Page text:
Occupational therapy skills session
How do you support students in acquisition of clinical skills and accessing learning opportunities that meet their individual needs? Involving a range of other professionals, patients, clients and carers?
Designing a student pathway
If you are revisiting this section, consider:
  • How many pathways have you/your team or your students designed?
  • If you haven’t, what impact does this have on facilitating student learning in your practice area?
  • If you have, are there any more you could design? Utilise this time to design a new one.
Planning a pathway
  • Consider opportunities for students to follow your patient/client group through the healthcare system.
  • Get students to design them with patients and staff input.
  • Provide examples in your student package so that a selection can be followed during placements.
  • Get students to base their learning contracts on pathways.
Integrating care pathways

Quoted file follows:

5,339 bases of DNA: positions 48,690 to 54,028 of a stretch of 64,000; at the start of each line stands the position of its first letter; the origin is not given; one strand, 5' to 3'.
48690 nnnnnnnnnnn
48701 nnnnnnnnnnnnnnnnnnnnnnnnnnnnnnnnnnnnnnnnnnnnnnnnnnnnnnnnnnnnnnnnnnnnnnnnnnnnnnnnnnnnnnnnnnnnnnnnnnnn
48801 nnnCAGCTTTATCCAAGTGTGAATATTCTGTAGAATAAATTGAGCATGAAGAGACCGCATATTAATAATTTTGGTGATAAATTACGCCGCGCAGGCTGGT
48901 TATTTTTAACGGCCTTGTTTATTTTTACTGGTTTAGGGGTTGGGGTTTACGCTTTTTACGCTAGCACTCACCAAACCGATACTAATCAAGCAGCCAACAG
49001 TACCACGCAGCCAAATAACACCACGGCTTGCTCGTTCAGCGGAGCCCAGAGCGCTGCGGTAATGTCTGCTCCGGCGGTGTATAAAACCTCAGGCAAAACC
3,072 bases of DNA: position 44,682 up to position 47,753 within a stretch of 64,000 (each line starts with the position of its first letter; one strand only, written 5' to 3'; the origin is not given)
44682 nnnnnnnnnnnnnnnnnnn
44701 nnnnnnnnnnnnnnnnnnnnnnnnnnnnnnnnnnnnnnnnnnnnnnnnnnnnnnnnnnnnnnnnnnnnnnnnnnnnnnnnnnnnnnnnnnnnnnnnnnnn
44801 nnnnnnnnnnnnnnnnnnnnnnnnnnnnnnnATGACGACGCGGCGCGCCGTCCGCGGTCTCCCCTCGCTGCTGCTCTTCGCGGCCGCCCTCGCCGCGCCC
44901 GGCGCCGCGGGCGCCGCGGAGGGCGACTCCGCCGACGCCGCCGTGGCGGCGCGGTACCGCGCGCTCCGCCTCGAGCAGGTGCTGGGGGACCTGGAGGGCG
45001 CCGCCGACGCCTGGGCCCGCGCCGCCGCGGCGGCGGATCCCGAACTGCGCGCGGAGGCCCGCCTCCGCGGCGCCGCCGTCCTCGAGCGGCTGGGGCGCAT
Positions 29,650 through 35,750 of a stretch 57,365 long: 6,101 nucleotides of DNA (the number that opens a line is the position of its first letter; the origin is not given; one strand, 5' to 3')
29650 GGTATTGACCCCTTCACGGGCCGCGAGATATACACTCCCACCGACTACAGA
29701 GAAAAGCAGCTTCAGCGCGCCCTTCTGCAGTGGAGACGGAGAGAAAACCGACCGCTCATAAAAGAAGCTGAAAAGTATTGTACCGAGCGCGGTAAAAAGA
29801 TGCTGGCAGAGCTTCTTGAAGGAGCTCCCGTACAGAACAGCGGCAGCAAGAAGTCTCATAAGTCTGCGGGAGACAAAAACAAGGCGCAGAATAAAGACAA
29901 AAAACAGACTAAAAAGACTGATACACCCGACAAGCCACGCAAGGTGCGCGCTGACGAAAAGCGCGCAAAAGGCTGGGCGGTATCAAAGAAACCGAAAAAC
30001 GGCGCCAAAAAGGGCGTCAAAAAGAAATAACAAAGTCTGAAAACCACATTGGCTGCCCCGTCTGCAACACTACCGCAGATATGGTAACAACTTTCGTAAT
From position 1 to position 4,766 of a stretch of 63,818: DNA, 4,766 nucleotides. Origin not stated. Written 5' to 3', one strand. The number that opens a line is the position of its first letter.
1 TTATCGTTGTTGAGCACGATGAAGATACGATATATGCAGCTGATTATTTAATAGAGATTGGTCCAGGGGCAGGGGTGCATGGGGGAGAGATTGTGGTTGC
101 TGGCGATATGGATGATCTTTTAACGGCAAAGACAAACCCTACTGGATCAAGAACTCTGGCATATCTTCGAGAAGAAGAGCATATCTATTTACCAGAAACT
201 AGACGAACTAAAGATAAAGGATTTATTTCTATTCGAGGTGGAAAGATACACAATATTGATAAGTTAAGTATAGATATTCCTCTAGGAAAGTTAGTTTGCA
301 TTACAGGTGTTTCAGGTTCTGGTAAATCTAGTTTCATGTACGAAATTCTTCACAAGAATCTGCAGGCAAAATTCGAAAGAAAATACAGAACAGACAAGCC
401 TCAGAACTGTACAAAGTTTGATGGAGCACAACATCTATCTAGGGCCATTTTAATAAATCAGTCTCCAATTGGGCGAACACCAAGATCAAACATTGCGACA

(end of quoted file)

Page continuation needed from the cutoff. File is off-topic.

When planning to follow a patient pathway, students should ‘think integration’ how the pathway interlinks professions and the ways in which they work together.
  • Think: health/illness - what is the nature of the illness/condition?
  • Think: patient journey/care pathway - where will the health/social care journey take the person?
  • Think: discipline - who is involved?
  • Think: purpose - what is the reason for involvement?
  • Think: practice - what are the specific interventions?
  • Think: interconnection - what collaborative relationships exist? Do services/interventions merge?
  • Think: reflection - what does this mean for the patient/client, for the carer, the practitioner, the service and for me?
Example of a palliative care pathway
Student responsibilities:
  • provide reflective accounts of following the pathway, what they have learnt and how it relates to their placement
  • evidence of following the pathway can link to their learning contract and assessments.